President draws mixed reviews

By Oswaldo Vazquez and Matea Toolie

Los Angeles, CA and Savoonga, AK

A crowded night in Princeton served as the perfect setting to gather diverse perspectives on one of the most talked-about Americans today: President Donald Trump. On August 3, reporters from The Princeton Summer Journal asked Princeton residents to name one positive and one negative thing about the president. Some were enthusiastic to give their thoughts, others were uninterested—and their opinions varied.

“Trump is ruining the country. He is an embarrassment,” said Chris Michie when asked his views about the president. Michie, a middle-aged Democrat, thinks that the president’s current policies are “destroying decades of hard work from his predecessors. … He has no respect for the people and is a liar.” When asked if he could identify a positive aspect of Trump, he answered with an emphatic, “no!”

Cornelia O’Grady, a former Republican who no longer supports any party, said she did not quite like Trump, but she appreciated his ability to unite people. She said that Trump “is bringing people together—the people who would not normally be together. He unifies the middle.” She is concerned, however, about the president’s financial conflicts and the corruption in his administration. “He is making money off this country,” she said. “There is evidence that he is selling us out to the Russians. An example of that would be the cyber attacks” on Democrats.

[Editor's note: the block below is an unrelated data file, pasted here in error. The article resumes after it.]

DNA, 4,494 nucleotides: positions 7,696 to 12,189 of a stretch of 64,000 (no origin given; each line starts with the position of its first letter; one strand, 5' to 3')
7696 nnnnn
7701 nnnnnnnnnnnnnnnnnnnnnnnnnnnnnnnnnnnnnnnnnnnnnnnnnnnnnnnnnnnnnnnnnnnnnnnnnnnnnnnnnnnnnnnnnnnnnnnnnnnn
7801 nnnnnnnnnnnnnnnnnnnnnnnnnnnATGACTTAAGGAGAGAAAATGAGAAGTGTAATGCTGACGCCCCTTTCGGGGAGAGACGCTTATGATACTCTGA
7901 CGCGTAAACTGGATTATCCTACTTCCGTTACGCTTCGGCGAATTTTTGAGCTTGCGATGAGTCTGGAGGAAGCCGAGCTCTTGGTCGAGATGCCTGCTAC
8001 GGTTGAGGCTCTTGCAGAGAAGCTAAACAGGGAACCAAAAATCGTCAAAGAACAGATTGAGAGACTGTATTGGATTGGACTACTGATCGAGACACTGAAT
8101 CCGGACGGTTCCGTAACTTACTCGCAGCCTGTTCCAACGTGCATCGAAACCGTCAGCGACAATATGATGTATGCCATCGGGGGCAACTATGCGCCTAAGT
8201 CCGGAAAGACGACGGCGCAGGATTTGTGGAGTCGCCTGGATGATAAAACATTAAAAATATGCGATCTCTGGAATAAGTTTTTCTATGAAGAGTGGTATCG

It wasn’t just Americans who had opinions about the president. “He is brave for being a 70-year-old man. Probably one thing I like,” said Cici Zhan, who was visiting from China.     

Perplexed, indifferent, or annoyed by the journalists’ questions—or perhaps a combination of all three—a man named Rene Saiguro said frankly: “I don’t know about the politics today. I don’t think anything of it.” As soon as the interview was done, Saiguro was on his way.

Rob and Kristen Holly, two registered Republicans, had positive things to say about Trump. Both commented on the “brave and fearless speeches” the president has given to the public since the start of his political campaign. The couple still had some concerns. “I wish he was not socially awkward. I would like to see a more eloquent president,” said Rob Holly.

The Hollys ultimately agreed that Trump still has a long way to go to become the “ideal president,” further criticizing his colleagues in the White House who don’t have the political experience to run the country properly.

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